Saturday, January 2, 2016
New Deal Art: "Back of the Yards," and timeless misery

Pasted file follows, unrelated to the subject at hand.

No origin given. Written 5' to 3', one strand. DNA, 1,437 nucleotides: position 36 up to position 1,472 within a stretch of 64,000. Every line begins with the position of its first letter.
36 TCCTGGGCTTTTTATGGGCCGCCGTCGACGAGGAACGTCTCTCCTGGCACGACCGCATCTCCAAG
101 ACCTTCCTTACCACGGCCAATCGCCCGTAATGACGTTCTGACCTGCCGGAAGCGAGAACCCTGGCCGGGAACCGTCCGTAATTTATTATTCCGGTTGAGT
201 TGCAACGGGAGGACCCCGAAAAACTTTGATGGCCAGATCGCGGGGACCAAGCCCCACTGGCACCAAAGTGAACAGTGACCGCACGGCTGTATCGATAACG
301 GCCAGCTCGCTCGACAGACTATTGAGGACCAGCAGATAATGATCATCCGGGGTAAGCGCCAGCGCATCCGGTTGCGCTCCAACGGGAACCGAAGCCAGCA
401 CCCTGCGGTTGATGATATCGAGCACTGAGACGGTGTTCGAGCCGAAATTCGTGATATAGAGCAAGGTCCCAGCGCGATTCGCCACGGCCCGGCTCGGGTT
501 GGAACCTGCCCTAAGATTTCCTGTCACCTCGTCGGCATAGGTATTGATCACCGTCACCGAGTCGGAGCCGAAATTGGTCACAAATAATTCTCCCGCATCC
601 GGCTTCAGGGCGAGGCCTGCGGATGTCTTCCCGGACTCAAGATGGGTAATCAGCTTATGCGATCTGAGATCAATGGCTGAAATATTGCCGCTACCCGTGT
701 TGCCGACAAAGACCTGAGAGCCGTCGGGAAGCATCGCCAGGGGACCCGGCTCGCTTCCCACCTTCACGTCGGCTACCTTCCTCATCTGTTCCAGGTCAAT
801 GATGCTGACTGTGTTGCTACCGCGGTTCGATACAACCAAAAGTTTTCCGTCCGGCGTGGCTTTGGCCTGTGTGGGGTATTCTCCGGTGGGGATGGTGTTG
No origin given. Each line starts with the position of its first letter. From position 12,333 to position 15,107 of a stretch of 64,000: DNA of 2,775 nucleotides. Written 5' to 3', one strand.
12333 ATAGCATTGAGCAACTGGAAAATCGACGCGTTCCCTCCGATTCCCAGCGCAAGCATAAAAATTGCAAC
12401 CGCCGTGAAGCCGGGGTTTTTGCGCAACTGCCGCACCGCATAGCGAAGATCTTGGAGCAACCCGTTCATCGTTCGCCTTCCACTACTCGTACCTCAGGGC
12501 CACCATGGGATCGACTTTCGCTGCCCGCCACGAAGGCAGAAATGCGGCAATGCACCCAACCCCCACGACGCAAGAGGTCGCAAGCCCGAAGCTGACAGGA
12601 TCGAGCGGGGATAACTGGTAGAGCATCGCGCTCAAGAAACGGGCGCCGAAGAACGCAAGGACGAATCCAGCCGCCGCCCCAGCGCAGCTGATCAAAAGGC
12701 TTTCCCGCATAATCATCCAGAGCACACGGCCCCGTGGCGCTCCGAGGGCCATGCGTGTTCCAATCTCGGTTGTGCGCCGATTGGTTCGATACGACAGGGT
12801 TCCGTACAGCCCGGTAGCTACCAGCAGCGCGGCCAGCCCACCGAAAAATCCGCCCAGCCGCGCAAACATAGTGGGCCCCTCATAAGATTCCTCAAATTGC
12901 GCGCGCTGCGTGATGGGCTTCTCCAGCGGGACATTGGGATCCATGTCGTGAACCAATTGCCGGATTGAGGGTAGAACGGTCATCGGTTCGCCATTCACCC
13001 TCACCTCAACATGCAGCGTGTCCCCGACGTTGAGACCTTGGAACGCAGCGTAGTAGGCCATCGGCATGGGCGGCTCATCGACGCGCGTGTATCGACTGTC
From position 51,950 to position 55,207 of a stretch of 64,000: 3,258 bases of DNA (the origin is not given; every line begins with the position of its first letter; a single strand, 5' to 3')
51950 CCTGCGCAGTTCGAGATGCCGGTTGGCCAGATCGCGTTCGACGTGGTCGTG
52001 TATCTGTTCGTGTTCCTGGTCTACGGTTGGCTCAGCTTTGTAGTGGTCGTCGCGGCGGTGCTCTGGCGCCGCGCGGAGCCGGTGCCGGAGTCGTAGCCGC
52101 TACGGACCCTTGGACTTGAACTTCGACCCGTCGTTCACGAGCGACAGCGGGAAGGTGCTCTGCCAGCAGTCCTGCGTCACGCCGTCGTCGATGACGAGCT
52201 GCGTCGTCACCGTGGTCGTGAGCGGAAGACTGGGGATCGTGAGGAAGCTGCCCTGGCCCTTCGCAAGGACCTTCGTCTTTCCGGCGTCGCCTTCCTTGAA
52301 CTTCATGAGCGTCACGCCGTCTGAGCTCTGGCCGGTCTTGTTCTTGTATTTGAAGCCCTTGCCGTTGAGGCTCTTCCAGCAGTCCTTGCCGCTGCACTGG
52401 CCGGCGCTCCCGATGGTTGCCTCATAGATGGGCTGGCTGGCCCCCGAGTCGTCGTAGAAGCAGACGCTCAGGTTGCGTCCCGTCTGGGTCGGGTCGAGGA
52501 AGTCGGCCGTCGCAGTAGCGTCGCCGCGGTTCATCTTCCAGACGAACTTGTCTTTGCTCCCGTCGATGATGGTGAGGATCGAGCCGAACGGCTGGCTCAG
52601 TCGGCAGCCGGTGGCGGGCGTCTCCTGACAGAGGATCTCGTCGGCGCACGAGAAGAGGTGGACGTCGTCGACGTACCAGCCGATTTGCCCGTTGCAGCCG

Above: "Back of the Yards," an oil painting by Mitchell Siporin (1910-1976), created while he was in the WPA's Federal Art Project, 1938. The painting "emphasizes the misery that workers across the country experienced during the Great Depression." To some degree, however, it is a timeless depiction of misery. For example, consider the record number of children who are homeless in America today. According to the National Center on Family Homelessness, "A staggering 2.5 million children are now homeless in America each year." This homelessness is caused by "the nation's high poverty rate... lack of affordable housing... continuing impacts of the Great Recession... racial disparities... the challenges of single parenting and... traumatic experiences" ("America's Youngest Outcasts," November 2014). Meanwhile, the richest 400 Americans are adding tens, even hundreds of billions of dollars to their personal fortunes every year; and showing us great big smiles, completely oblivious to the misery they've created for so many (see, e.g., "For most workers, real wages have barely budged for decades," Pew Research Center, October 9, 2014, and "Worse Than Stagnant: Wages Fall for Recent College Grads," NBC News, June 5, 2015). Amazingly though, many voters continue to worship the super-rich, praising them as "job creators." Image courtesy of the Smithsonian American Art Museum.